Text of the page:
Düsseldorf Germany now has a unicorn of the circular economy – a start-up with a billion-dollar valuation. The Berlin-based start-up Grover has raised 330 million euros in equity and debt capital from investors and has since been worth more than one billion US dollars.
The so-called rental commerce offers electronics such as smartphones and laptops for rent on a monthly basis. The business model is similar to the many subscription options for streaming services, for example: you rent a mobile phone or a TV and can return them monthly.
The motto of founder and CEO Michael Cassau: “We want to create availability instead of promoting excessive consumption.” Away from a “throwaway society”, towards repeated, long-term use of products.
Grover’s new financing round was led by the tech fund Energy Impact Partners, in addition to several other investors. Nazo Moosa, managing partner at Energy Impact Partners, considers the market promising: “The business model fits in with the increasingly concrete regulations for the circular economy and the trend towards sustainable consumption.“
At the same time, Annette Zimmermann, a smartphone expert from the market analysis institute Gartner, expects a slight decline in sales of new devices due to the current economic situation with war and lack of resources. “In addition, many people will want to look at prices because of inflation.“
Repaired cell phones and Co.
Grover is just one supplier in the growing field of recycled electronic products. The marketplaces that offer repaired mobile phones and notebooks are also getting bigger and bigger. Provider Back Market from France, which is also expanding further and further in Germany, cracked the five billion valuation at the beginning of the year, after financing of 450 million euros.
The Austrian start-up Refurbed collected 45 million euros in August last year. Both suppliers cooperate with repair companies and sell refurbished electronics via their platform.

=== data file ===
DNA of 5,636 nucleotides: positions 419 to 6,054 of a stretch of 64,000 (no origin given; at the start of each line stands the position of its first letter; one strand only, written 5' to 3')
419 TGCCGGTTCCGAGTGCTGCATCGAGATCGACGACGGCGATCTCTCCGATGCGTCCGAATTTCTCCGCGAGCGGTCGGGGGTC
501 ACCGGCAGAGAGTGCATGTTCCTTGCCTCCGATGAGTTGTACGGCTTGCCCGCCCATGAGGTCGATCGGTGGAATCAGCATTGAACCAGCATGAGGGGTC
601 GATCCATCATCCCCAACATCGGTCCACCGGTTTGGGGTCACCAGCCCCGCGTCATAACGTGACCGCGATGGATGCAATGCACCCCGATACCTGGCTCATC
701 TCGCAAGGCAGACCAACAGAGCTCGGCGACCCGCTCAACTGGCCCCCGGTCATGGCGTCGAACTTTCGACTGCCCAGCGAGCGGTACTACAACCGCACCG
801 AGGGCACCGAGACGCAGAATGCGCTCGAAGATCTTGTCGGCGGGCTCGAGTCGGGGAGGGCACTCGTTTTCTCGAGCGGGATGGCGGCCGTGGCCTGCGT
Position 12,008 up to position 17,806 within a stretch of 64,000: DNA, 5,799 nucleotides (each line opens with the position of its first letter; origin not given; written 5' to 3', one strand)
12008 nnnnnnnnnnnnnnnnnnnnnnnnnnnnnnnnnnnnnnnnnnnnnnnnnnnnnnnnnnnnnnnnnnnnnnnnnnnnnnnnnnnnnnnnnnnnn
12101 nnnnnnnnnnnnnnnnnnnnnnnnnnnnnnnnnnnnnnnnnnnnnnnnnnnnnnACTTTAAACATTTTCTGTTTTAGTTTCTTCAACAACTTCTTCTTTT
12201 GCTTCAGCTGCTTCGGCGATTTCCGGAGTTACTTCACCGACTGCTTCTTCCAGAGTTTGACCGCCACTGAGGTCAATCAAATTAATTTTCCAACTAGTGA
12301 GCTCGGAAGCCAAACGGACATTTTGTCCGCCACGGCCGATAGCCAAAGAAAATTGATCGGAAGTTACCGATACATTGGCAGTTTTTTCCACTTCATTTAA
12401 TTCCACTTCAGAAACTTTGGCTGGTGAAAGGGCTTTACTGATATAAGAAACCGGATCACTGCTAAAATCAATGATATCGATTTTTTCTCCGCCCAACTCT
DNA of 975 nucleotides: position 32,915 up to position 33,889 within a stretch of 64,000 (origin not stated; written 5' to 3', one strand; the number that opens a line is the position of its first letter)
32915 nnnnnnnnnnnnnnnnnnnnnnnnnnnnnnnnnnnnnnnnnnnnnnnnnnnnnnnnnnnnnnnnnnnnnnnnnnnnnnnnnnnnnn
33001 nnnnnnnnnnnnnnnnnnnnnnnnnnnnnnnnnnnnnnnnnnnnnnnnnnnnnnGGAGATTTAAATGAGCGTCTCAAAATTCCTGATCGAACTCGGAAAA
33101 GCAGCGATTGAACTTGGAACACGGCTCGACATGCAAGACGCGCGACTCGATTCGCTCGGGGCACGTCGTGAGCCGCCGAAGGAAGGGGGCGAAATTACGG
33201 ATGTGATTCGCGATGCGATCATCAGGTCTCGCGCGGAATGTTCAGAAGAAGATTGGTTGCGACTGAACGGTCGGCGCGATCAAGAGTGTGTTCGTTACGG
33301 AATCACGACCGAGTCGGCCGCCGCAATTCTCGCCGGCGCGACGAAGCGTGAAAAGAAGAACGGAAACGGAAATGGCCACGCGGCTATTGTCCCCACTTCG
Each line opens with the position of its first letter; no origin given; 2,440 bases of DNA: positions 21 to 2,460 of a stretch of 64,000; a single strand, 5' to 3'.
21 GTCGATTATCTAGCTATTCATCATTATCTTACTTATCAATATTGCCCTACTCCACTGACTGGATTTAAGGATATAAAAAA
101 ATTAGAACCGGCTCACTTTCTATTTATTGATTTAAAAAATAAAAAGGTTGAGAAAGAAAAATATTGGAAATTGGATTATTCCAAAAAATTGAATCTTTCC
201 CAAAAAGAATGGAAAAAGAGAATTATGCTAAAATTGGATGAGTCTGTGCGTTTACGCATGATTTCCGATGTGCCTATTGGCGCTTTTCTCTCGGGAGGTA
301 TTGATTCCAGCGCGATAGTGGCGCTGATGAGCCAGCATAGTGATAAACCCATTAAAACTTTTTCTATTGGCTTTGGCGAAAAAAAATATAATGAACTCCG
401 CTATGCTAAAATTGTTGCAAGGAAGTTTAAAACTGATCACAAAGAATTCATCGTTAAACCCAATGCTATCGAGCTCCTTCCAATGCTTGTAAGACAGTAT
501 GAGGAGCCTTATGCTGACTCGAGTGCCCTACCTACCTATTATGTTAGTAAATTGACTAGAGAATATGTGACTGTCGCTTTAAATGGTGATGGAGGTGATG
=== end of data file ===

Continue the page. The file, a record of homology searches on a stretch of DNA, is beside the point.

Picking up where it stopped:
The Finnish company Swappie, which reprocesses and sells smartphones itself, received 108 million euros in growth capital in February. In addition, there will be a 200 million euro financing in December 2021 for the Berlin start-up Everphone, which has also created a rental model, but for company mobile phones.
Politicians want to create “right to repair”
The trend can be well represented in figures with smartphones: The International Data Corporation (IDC) from the USA forecasts the global sales of used smartphones for the year 2024 to almost 352 million units and expects a total turnover of 65 billion dollars. In 2019, there were still 206 million used mobile phones.
EU politicians are also toying with a long cycle for electronics, the “Action Plan for a more Circular Economy” is, according to the EU Commission, at the heart of the European Green Deal, a roadmap to climate neutrality. This year, a resolution on the “right to repair” is to be added.
With this, the EU wants to create guidelines for durable electronics. Since 2021, there has already been a guideline: household appliances and televisions must be designed in such a way that they are repairable, their construction plans must be freely available. The decision for a “right to repair” is also intended to reduce electronic waste in Europe.
Figures from the Federal Statistical Office (Destatis) show that 10.5 kilograms of electrical appliances end up in the garbage per capita per year in Germany. For comparison, this corresponds to about 75 iPhones of the latest model. However, less than 40 percent of this is recycled in this country, i.e. put back into the material cycle.
Companies such as Grover, Refurbed and Back Market promise to make a contribution against electronic waste. “As a result of subletting, our devices have a much longer life cycle than devices that are purchased,” says Cassau. “Before we rent them out again, they will be repaired, cleaned and updated.” An iPhone is rented at Grover about five times, says the founder.
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In a study, the Oeko-Institut calculated the average carbon emissions for the production of mobile phones with a useful life of about two years and came to about 100 kilograms (kg) of CO2 – although the figure varies depending on the device. For a smartphone that is used for five years, according to the institute, there are only 20 kg of CO2 left.